Using SAM4 to help drive sustainable industry


As part of the ISPT-led ERGO project, Semiotic Labs analyzed anonymized current and voltage data from 303 industrial motors. They discovered that more than half of them could be rightsized to save energy, with savings of up to 53 percent. Rightsizing the single least efficient motor in the sample would save enough energy to power 29 homes per year.

ERGO - SAM4 visual

Industry is responsible for nearly half of worldwide power consumption. Much of that energy is inadvertently wasted on motors that are too large for their applications and processes that are not as efficient as they could be.

In October 2019, a consortium of eight Dutch organizations launched the ERGO project to address the problem through technology. ERGO develops and validates features in Semiotic Labs’ smart predictive maintenance system, called SAM4, that helps industrial companies identify and improve wasteful processes and equipment without compromising output performance.

White paper SAM4 system

In a white paper released today, Semiotic Labs describes how the SAM4 system has the ability to use the current and voltage data it collects to estimate motor efficiency.

The paper also presents initial results for a representative sample of 303 industrial motors, with striking conclusions: more than half of the motors in the sample set were too large for their processes, with the potential per-motor energy savings running to 53 percent.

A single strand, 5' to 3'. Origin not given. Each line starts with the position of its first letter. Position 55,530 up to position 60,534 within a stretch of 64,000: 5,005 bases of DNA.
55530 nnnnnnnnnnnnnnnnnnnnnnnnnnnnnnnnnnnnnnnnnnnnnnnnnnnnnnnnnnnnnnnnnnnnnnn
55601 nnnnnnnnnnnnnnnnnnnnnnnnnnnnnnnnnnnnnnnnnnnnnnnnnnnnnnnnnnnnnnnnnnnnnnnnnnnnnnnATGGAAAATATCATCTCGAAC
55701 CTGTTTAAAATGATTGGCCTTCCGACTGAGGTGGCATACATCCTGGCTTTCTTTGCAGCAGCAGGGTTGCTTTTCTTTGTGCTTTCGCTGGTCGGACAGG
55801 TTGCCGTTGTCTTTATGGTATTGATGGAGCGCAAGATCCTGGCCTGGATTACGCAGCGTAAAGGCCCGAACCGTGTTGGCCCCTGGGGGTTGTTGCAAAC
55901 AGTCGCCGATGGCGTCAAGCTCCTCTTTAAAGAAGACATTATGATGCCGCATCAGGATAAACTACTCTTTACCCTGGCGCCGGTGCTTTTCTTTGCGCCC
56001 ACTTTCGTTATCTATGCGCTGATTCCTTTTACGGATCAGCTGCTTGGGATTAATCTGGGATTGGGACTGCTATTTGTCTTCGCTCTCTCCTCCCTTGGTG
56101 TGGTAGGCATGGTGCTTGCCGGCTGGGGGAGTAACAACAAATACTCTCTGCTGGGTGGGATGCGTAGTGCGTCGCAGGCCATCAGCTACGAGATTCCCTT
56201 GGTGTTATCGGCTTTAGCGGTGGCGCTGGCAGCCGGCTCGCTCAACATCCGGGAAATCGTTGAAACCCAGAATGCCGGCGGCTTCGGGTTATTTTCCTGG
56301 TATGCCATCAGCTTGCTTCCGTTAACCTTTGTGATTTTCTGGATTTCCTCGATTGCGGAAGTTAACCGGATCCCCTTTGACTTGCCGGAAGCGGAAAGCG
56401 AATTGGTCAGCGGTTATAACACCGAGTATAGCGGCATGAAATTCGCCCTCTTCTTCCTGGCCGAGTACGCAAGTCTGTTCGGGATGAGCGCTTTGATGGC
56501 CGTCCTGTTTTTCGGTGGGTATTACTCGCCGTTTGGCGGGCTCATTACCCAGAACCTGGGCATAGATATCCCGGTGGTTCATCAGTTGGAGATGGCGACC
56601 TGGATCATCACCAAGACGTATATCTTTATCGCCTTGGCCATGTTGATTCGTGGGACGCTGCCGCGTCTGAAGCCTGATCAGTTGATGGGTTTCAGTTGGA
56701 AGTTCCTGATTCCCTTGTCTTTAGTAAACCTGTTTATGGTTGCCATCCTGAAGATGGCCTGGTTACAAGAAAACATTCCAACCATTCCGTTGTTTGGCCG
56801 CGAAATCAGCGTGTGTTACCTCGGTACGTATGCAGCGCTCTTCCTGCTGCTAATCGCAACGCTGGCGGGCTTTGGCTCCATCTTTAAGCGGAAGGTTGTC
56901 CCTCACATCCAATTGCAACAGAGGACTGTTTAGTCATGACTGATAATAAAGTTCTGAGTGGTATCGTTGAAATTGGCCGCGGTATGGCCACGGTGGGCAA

Replacing the single least efficient motor in the sample set with one properly sized for the application, would save enough energy to power 29 homes per year.

Starting point

Semiotic Lab points out that these insights are just a starting point. “It’s a huge undertaking to replace a motor, let alone redesign a process,” says Tom Gankema, one of Semiotic Labs’ data scientists and the author of the white paper. “There’s a complex conversation about hard decisions that comes after you’ve identified the problem. But the environmental benefits are significant, so it’s a conversation worth having.”

Read the white paper here.


This project is co-funded by TKI-E&I with the supplementary grant 'TKI- Toeslag' for Topconsortia for Knowledge and Innovation (TKI’s) of the Ministry of Economic Affairs and Climate Policy.